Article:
Prehospital Care Lessens Antibiotic Delay in Patients With Sepsis
Prehospital advance life support, but not basic life support only, care was associated with faster antibiotic initiation for patients with sepsis without hypotension.
Prehospital advanced life support, but not basic life support only, care was associated with faster antibiotic initiation for patients with sepsis without hypotension, according to a study published in the Annals of the American Thoracic Society.
Sepsis is a common and costly condition encountered by prehospital and emergency department (ED) clinicians and accounts for at least 800,000 ED visits, 1.7 million hospitalizations with 16% mortality, and $24 billion in costs in the United States annually. Identifying sepsis, promptly followed by aggressive management, including early antibiotic initiation, reduces sepsis mortality and progression to septic shock.
However, less than half of patients with signs of sepsis that are present on arrival to the ED currently receive antibiotics within 1 hour, the goal recommended by international guidelines from the Surviving Sepsis Campaign. Factors likely to influence ED assessment and management of sepsis differ among patients who receive no prehospital care, basic life support care, or advanced life support care. Improved knowledge of these factors that support or impede prompt antibiotic initiation for sepsis will help in the creation of highly reliable sepsis care systems. In addition, integration of prehospital and in-hospital sepsis care may also aid in more rapid sepsis diagnoses and treatment initiation. Therefore, to aid in clarification of whether and how care from emergency medical services might influence door-to-antibiotic time for patients with sepsis, this retrospective cohort study investigated the relationship between prehospital level of care and ED door-to-antibiotic time for patients with sepsis.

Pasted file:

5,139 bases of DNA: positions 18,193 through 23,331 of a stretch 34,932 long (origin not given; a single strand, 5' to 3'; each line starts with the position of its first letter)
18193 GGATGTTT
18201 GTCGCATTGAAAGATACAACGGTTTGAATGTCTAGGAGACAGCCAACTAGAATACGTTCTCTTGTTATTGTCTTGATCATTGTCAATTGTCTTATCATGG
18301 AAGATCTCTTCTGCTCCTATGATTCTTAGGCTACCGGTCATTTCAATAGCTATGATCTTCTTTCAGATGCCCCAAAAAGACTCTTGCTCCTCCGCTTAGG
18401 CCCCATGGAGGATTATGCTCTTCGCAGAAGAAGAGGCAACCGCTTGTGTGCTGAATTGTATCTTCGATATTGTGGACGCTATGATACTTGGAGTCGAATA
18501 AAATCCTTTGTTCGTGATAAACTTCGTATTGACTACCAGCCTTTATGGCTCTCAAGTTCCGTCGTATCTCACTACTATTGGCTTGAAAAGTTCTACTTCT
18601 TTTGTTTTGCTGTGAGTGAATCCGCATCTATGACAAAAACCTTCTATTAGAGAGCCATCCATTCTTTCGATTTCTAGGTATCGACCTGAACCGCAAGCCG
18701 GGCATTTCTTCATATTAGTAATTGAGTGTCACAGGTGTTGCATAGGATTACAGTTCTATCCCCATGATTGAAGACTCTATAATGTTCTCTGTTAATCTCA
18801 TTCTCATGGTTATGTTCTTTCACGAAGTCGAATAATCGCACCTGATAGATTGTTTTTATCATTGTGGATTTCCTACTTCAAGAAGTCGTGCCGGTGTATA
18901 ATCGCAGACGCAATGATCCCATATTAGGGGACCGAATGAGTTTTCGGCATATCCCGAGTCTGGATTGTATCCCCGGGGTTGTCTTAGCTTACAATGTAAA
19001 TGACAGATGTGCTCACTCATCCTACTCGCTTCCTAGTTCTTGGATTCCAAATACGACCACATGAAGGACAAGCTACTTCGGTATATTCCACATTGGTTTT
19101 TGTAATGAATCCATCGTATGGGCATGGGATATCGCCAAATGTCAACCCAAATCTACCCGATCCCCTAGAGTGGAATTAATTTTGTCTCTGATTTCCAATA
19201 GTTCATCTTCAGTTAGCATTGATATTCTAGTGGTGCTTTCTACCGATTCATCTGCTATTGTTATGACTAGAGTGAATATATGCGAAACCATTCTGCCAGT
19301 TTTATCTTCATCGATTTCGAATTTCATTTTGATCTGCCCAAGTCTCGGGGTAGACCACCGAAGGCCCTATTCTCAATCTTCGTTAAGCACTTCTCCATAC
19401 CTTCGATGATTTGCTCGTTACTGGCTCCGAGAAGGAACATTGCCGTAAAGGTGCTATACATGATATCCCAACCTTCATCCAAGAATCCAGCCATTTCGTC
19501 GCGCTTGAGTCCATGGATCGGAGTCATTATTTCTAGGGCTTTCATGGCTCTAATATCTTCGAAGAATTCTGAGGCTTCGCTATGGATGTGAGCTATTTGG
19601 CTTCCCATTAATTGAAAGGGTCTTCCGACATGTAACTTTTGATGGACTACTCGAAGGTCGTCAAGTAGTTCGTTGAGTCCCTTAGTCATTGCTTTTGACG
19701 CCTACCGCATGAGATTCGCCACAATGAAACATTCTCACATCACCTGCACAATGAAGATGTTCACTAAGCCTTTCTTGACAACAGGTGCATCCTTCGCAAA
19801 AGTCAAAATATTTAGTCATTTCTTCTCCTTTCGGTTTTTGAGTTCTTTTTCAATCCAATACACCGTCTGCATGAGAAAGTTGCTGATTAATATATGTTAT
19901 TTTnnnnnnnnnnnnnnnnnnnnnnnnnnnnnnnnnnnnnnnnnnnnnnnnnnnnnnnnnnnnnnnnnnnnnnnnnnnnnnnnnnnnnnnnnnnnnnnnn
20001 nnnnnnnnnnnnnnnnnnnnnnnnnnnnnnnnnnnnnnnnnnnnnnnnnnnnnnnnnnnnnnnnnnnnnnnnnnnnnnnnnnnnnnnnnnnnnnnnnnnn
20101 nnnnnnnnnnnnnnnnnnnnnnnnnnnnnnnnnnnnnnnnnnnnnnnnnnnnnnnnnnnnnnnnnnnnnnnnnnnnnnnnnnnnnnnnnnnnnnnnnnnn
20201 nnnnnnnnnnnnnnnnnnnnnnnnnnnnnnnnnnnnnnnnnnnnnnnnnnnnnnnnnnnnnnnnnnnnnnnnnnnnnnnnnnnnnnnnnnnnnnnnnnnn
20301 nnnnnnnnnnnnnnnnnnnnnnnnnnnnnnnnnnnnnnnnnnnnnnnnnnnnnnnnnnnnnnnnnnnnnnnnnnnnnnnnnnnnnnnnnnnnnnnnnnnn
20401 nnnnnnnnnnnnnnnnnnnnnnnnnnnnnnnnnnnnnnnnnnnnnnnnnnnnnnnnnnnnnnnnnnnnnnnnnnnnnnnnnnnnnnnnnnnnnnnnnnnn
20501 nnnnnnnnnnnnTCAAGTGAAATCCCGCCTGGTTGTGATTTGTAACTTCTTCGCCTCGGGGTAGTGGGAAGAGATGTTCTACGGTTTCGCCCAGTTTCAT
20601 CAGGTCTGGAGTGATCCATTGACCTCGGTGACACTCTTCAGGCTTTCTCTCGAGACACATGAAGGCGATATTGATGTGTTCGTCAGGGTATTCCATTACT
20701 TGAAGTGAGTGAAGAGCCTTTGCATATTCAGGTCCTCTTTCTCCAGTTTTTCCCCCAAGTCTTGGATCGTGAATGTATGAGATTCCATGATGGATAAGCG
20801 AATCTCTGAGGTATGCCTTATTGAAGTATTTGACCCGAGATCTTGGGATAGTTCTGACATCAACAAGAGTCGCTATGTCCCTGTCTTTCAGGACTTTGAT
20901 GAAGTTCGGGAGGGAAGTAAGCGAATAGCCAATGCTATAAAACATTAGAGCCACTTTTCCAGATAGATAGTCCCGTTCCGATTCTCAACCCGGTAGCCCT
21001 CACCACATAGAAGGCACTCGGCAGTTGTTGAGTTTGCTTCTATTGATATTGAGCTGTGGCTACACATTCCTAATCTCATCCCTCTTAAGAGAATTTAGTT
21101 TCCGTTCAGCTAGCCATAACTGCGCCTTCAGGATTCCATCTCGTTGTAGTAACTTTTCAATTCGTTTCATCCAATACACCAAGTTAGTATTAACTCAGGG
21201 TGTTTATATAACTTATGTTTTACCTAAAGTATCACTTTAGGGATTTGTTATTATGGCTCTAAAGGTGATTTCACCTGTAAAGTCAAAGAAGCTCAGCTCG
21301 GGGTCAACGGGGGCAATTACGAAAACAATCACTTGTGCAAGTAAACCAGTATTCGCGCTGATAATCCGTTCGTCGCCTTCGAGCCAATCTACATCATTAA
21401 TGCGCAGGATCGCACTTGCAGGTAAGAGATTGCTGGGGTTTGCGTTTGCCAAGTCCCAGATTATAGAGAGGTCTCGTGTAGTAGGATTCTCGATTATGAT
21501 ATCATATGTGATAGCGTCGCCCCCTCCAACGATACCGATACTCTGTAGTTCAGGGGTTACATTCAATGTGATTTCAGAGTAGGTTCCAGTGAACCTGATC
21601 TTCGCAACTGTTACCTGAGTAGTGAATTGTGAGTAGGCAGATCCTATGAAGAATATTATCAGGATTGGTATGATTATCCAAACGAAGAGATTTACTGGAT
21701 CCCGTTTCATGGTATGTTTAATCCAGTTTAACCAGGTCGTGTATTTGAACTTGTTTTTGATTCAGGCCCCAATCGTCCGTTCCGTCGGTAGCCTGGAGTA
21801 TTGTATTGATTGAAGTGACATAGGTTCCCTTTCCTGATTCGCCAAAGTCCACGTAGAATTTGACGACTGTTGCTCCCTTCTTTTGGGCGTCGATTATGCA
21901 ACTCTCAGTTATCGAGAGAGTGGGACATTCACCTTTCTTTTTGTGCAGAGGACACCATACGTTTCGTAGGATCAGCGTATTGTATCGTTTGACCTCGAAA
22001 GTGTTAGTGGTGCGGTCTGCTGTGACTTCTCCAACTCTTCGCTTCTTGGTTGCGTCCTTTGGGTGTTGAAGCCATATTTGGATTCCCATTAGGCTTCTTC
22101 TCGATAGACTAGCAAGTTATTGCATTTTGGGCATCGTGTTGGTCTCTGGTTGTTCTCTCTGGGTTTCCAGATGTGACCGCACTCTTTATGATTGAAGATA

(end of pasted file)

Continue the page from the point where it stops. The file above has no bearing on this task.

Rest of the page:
Between 2009 and 2015, 361 patients with fluid-refractory sepsis or septic shock from the community to an academic ED were included in this study's cohort. Transfer patients and those whose antibiotics began before ED arrival or after ED discharge were excluded. A multivariate regression was used to evaluate the association between the time from ED arrival to antibiotic initiation and prehospital level of care. Researchers defined prehospital care as the highest level of emergency medical services (EMS) received: none, basic life support ambulance, or advanced life support ambulance. Variation in this association when hypotension was or was not present by ED arrival was also measured.
Patients who received EMS care were administered antibiotics 33 to 36 minutes earlier than walk-in patients. Further, patients treated with advanced life support care received antibiotics faster than patients who did not receive prehospital care (median, 103 minutes vs 144 minutes, respectively; P <.001), as well as when compared with patients who received basic life support care (103 minutes vs 168 minutes; P <.001). After multivariate adjustment, this pattern was still present, in which advanced life support care (−43 minutes; P =.033) was associated with shorter time to antibiotic therapy initiation compared to patients who did not receive prehospital care, but basic life support only care (−4 minutes; P =.97) was not. Patients who received advanced life support care received antibiotics within an average of 3 hours of ED arrival (91%) compared with walk-in patients (62%; P =.015) or basic life support-treated patients (56%; P <.001). In addition, in the absence of hypotension on arrival at the ED, patients who received prehospital advanced life support were also administered antibiotics faster than walk-in patients (−41 min; P =.009), but not when hypotension was present (+25 min; P =.66).
Overall, the study authors concluded that, "Our findings suggest possible opportunities to optimize ED care processes to aid delivery of high-quality sepsis care in the ED."
Peltan ID, Mitchell KH, Rudd KE, et al. Prehospital care and emergency department door-to-antibiotic time in sepsis [published online August 28, 2018]. Annals ATS. doi: 10.1513/AnnalsATS.201803-199OC